The decoder 20 further comprises a memory, such as a register 25 Bit_Time_Reg, a shift register 28 Shift_Reg, and an output register 29 Out_Reg. The decoder 20 is also provided with a first state machine Center_Detect 30, a second state machine End_Of_Msg 31, and first and second comparators 26, 27. The clock generator 22 generates a time reference, in this example a signal CK having a frequency equal to 5 MHz.
The filter 21 In_Filter is optional and is provided with two inputs for receiving the clock CK signal and the received Manchester data signal RX_DATA, and is further provided with an output for the signal with filtered data FILT_DATA. This data corresponds to the received data RX_DATA with disturbances of various kinds eliminated, such as interference on the double-wire line, for example. One possible implementation of the filter 21 will be described with reference to
The first state machine 30 Center_Detect is provided with inputs for receiving the filtered data signal FILT_DATA, the time signal CK and a masking signal MASK. The state machine 30 is used for generating a first signal HALF_EDGE comprising pulses corresponding to the transitions at the center of each bit of the signal FILT_DATA.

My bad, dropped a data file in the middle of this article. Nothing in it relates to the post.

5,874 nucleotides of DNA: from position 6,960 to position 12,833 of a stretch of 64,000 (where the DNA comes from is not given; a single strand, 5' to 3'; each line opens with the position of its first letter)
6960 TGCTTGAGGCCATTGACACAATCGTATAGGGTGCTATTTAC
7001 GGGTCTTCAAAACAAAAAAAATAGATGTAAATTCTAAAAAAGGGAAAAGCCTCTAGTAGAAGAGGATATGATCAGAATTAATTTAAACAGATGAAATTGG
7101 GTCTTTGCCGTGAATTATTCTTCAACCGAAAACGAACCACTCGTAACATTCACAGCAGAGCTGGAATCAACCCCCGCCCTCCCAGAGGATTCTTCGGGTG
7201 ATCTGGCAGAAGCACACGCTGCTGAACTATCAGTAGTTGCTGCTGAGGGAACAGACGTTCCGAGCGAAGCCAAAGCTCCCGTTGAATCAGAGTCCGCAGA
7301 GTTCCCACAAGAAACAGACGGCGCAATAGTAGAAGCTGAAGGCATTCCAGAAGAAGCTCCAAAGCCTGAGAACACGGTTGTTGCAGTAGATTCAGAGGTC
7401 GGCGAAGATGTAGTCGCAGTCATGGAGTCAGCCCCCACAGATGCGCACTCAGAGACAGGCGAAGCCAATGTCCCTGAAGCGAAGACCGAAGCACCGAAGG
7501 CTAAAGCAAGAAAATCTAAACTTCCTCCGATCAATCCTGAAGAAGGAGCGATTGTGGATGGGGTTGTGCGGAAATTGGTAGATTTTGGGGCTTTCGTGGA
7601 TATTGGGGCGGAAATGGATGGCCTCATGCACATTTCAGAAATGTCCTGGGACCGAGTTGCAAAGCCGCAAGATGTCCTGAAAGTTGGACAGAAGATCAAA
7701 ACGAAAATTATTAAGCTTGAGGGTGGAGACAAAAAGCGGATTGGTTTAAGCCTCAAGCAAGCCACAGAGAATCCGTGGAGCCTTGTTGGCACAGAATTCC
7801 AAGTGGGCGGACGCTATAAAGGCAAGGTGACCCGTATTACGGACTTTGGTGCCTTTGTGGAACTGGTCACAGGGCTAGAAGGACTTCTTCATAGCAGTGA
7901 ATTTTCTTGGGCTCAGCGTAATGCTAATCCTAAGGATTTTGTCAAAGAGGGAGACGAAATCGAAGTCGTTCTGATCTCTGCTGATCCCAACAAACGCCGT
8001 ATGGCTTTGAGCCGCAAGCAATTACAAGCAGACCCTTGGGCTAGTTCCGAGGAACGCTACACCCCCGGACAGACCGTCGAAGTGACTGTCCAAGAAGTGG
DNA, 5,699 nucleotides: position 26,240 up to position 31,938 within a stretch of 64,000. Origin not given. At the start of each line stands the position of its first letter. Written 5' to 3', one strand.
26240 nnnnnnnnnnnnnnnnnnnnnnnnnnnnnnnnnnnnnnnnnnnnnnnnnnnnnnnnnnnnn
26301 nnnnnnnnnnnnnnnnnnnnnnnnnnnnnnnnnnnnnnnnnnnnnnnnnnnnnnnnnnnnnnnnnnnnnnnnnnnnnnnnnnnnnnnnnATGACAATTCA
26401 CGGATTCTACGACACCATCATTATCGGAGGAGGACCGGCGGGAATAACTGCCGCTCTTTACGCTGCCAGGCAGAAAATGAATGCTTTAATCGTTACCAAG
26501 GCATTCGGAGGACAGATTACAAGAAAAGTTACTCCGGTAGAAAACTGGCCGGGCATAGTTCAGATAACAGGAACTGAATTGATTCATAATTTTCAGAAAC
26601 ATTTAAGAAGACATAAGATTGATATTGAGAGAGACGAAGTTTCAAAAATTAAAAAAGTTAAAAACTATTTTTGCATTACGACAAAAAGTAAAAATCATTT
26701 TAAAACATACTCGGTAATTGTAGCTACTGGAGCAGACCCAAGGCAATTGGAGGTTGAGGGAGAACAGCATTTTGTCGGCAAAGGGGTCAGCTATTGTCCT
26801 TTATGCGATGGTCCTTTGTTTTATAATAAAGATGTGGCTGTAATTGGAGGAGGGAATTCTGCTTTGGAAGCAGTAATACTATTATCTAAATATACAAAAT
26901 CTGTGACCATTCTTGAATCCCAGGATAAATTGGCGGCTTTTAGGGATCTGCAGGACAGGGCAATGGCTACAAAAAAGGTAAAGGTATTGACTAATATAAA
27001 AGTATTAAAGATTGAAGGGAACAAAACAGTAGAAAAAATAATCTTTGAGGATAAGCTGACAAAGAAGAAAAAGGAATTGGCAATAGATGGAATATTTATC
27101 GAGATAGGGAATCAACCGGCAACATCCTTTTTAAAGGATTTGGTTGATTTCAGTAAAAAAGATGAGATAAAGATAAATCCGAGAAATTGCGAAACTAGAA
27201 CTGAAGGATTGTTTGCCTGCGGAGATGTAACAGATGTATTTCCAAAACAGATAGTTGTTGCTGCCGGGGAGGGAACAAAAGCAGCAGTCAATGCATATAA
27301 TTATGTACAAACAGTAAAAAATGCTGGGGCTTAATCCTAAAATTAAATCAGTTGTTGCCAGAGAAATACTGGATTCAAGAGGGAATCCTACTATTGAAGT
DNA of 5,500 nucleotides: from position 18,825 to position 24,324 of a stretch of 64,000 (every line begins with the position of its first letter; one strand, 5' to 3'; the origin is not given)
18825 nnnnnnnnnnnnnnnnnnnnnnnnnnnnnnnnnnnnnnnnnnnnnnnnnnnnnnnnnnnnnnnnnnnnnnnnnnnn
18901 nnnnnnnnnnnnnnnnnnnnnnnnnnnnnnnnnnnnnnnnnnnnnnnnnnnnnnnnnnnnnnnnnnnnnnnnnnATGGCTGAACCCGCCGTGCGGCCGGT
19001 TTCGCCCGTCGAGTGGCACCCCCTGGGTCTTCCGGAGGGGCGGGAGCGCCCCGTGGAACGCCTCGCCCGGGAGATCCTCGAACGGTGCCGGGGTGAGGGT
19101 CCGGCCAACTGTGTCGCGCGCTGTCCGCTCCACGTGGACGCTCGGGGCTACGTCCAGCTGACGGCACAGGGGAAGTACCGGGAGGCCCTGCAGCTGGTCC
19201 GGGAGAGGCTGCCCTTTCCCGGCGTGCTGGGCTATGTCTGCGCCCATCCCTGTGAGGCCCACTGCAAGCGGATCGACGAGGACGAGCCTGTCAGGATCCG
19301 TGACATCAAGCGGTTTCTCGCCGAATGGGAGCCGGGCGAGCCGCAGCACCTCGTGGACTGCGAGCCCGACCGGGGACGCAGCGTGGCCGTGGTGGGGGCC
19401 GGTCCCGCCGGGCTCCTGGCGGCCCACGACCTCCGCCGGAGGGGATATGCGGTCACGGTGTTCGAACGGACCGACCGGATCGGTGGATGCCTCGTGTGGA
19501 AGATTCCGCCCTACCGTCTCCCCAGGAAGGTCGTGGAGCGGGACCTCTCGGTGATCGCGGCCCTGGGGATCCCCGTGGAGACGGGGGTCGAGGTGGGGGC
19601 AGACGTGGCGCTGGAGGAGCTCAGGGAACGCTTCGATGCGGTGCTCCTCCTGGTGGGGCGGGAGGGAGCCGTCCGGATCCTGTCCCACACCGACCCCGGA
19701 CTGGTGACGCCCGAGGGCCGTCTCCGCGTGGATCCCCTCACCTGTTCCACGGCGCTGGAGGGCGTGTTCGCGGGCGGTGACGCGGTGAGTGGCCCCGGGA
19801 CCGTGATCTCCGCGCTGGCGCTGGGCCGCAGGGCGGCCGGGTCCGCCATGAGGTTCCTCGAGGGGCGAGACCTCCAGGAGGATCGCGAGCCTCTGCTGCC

According to an embodiment illustrated in
Furthermore, the state machine 30 is provided with masking means for selecting pulses of the second signal ANY_EDGE corresponding to transitions at the center of each bit of the signal FILT_DATA in order to generate the first signal HALF_EDGE. For example, the masking means can include a logic gate AND 56 for combining the masking signal MASK with the second signal ANY_EDGE.
In the particular example given, the masking means further comprise a multiplexer MUX 57 for receiving the output signal from the logic gate AND 56 and a third signal RISE_EDGE on appropriate inputs (indicated in the figure with 1 and 0). The multiplexer 57, on the basis of a selection signal produced by a logic gate NOR3 58, enables transmission of the signals present on the outputs to form the signal HALF_EDGE.
Moreover, the state machine 30 Center_Detect enables generation of the third signal RISE_EDGE, output to a logic gate AND 54 and containing pulses corresponding to the rising transitions of the signal FILT_DATA, and a signal BIT—0 (output to a logic gate NOR2 59) which signals when the counter 23 Bit_Count contains the value 0.
With reference to